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Cost of Arson: $41 Million in Florida Last Year

5/6/2002

TALLAHASSEE - Florida Treasurer and State Fire Marshal Tom Gallagher today said he hopes Arson Awareness Week, May 5-11, will serve to remind Floridians that the act of intentionally setting fires costs us all more than we may realize.

"Arson costs people their lives, their homes and family treasures - and it costs the taxpayers who foot the bill to fight fires set by arsonists and investigate them," Gallagher said. "Arson is anything but a victimless crime."

There was a 36.5-percent increase in arson-related deaths in the United States from 1999 to 2000.

In Florida, 140 civilians were killed or injured due to arson in 2001, and $41 million worth of property was destroyed. The Bureau of Fire and Arson Investigations, within the Division of State Fire Marshal, assists local governments and law enforcement agencies in investigating suspicious fires. Last year, the bureau was called to more than 6,900 fires, and almost 2,700 were deemed suspicious - more than 38 percent.

The Division of Forestry, within the Department of Agriculture and Consumers Services, has primary responsibility for combating wildfires and reports that already this year more than 1,400 wildfires have burned 15,250 acres in Florida. Division of Forestry investigators suspect more than 234 of this year's wildfires, about 20 percent, were intentionally set.

"It is just incredible to us how people can intentionally set fires that risk the lives of not only our firefighters but the general public as well, but we know it is happening," said Florida Agriculture Commissioner Charles H. Bronson. "The risk to lives and property is enormous."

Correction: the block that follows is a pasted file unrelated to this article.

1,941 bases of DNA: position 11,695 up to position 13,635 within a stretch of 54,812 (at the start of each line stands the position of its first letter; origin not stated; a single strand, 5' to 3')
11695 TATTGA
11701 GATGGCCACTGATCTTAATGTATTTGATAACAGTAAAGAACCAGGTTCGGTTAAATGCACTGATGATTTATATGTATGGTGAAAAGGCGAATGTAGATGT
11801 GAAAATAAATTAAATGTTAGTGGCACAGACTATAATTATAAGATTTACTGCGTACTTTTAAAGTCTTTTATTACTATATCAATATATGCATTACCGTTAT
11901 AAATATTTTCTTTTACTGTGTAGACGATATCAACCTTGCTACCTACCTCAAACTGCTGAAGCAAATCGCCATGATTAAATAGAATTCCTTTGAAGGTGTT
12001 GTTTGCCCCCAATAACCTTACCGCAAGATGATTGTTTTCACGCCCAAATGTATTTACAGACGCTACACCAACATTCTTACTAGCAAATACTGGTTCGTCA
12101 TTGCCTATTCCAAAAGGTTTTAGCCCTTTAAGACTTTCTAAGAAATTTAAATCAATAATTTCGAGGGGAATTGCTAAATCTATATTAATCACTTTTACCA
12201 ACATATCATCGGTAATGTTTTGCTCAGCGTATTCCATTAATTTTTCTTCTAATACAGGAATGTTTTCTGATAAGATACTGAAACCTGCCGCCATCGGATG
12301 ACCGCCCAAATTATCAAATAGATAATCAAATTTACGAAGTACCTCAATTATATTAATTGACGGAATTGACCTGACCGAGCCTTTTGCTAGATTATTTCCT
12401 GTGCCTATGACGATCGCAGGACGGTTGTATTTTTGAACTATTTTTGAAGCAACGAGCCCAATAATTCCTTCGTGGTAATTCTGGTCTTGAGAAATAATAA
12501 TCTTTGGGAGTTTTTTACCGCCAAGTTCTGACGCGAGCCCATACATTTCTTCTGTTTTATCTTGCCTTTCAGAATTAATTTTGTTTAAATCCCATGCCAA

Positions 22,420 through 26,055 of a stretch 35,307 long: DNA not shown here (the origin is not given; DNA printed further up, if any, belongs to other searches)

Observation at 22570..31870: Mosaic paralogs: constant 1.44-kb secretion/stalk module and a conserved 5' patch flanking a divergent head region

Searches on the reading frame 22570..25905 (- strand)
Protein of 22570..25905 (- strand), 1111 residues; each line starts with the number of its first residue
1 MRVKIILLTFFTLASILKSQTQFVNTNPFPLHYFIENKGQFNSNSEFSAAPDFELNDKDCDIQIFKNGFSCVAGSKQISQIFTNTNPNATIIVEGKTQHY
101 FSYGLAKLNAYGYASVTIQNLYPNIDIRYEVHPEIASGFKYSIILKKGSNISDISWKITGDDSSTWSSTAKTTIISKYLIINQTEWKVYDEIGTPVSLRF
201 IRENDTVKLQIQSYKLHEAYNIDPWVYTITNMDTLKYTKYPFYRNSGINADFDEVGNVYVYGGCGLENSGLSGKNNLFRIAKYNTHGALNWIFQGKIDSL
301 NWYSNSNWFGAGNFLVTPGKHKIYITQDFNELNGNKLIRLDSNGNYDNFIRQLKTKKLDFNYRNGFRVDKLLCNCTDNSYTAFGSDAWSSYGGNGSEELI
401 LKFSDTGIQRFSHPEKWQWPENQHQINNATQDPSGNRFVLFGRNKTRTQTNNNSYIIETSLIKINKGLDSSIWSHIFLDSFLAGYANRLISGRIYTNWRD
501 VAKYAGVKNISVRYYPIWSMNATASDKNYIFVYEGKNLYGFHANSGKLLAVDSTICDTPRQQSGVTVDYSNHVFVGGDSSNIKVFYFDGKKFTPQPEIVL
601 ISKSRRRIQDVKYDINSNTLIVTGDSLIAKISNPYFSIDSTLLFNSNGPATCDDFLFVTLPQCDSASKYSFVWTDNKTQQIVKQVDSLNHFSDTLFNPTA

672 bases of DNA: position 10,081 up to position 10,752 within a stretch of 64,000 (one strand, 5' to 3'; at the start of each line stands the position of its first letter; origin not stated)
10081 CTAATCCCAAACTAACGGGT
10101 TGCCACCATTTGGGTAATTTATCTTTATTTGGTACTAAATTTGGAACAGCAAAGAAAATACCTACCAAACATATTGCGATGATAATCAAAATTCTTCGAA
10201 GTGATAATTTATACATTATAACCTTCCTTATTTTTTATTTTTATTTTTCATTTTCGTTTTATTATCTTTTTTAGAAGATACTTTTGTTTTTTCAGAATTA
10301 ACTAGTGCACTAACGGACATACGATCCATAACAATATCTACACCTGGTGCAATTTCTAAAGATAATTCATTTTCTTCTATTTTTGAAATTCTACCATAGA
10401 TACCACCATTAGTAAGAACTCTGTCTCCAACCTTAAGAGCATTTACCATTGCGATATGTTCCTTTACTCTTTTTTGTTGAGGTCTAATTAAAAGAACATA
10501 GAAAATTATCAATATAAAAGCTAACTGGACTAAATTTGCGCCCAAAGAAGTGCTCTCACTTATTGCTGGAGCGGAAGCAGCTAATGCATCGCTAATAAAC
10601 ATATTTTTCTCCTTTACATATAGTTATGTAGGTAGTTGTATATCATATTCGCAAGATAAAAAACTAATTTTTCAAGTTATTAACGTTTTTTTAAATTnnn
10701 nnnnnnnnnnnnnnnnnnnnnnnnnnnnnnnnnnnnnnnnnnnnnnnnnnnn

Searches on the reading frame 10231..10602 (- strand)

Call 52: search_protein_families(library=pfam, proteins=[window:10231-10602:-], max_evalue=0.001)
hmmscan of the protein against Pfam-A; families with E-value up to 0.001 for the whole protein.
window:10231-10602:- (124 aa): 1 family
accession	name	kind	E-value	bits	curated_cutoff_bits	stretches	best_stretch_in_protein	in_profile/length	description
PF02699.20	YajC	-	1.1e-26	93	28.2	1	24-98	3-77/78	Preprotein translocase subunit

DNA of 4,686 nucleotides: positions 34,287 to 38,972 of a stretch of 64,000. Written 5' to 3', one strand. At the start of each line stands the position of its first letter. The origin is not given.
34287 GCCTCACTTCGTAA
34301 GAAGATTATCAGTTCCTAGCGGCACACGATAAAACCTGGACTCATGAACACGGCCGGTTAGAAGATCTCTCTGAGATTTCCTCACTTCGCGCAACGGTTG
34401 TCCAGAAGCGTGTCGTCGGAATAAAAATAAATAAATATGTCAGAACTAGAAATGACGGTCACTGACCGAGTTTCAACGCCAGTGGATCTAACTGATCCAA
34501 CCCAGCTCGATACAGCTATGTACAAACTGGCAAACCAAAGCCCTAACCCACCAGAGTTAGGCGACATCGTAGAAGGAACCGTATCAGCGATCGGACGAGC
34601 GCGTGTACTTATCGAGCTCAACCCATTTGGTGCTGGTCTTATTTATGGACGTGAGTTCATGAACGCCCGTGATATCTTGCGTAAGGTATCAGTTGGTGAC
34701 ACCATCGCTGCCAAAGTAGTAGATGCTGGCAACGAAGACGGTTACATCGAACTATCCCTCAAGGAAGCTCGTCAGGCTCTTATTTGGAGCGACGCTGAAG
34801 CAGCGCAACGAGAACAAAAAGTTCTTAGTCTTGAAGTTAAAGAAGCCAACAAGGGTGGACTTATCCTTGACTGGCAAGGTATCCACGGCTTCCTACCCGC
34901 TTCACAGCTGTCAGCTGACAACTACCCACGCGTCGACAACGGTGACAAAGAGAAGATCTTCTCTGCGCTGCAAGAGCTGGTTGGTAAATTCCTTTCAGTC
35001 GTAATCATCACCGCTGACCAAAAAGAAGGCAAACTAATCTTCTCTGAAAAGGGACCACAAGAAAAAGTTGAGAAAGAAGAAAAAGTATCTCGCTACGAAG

Vehicular arson is a particular problem in Florida, and a coalition of law enforcement and fire departments is working to fight it. Last month the Office of State Fire Marshal used a sting operation to arrest a serial arsonist-for-hire whose specialty was burning vehicles on contract for insurance settlement money. Nationally, there were 46,500 vehicle fires due to arson in 2000, for a total of $186 million in property damage.

"Private citizens are a key element in providing information to help law enforcement solve arson crimes," he said.

Anyone with information relating to a suspected arson is urged to report it to the Division of State Fire Marshal's Hotline at 1-877-NOARSON (1-877-662-7766). Suspicious wildfires should be reported to the Department of Agriculture and Consumer Services at 1-800-342-5869. A reward of up to $10,000 is available for information leading to the arrest and conviction of arsonists, and up to $25,000 is available if the arson can be linked to insurance fraud.


NOTE TO TV MEDIA: Visit www.fldfs.com to preview a video news release on the activities of the State Fire Marshal's Bureau of Fire and Arson Investigations. You will find the VNR by clicking on Arson Awareness Week. For a Beta or VHS copy, call 850-413-2842.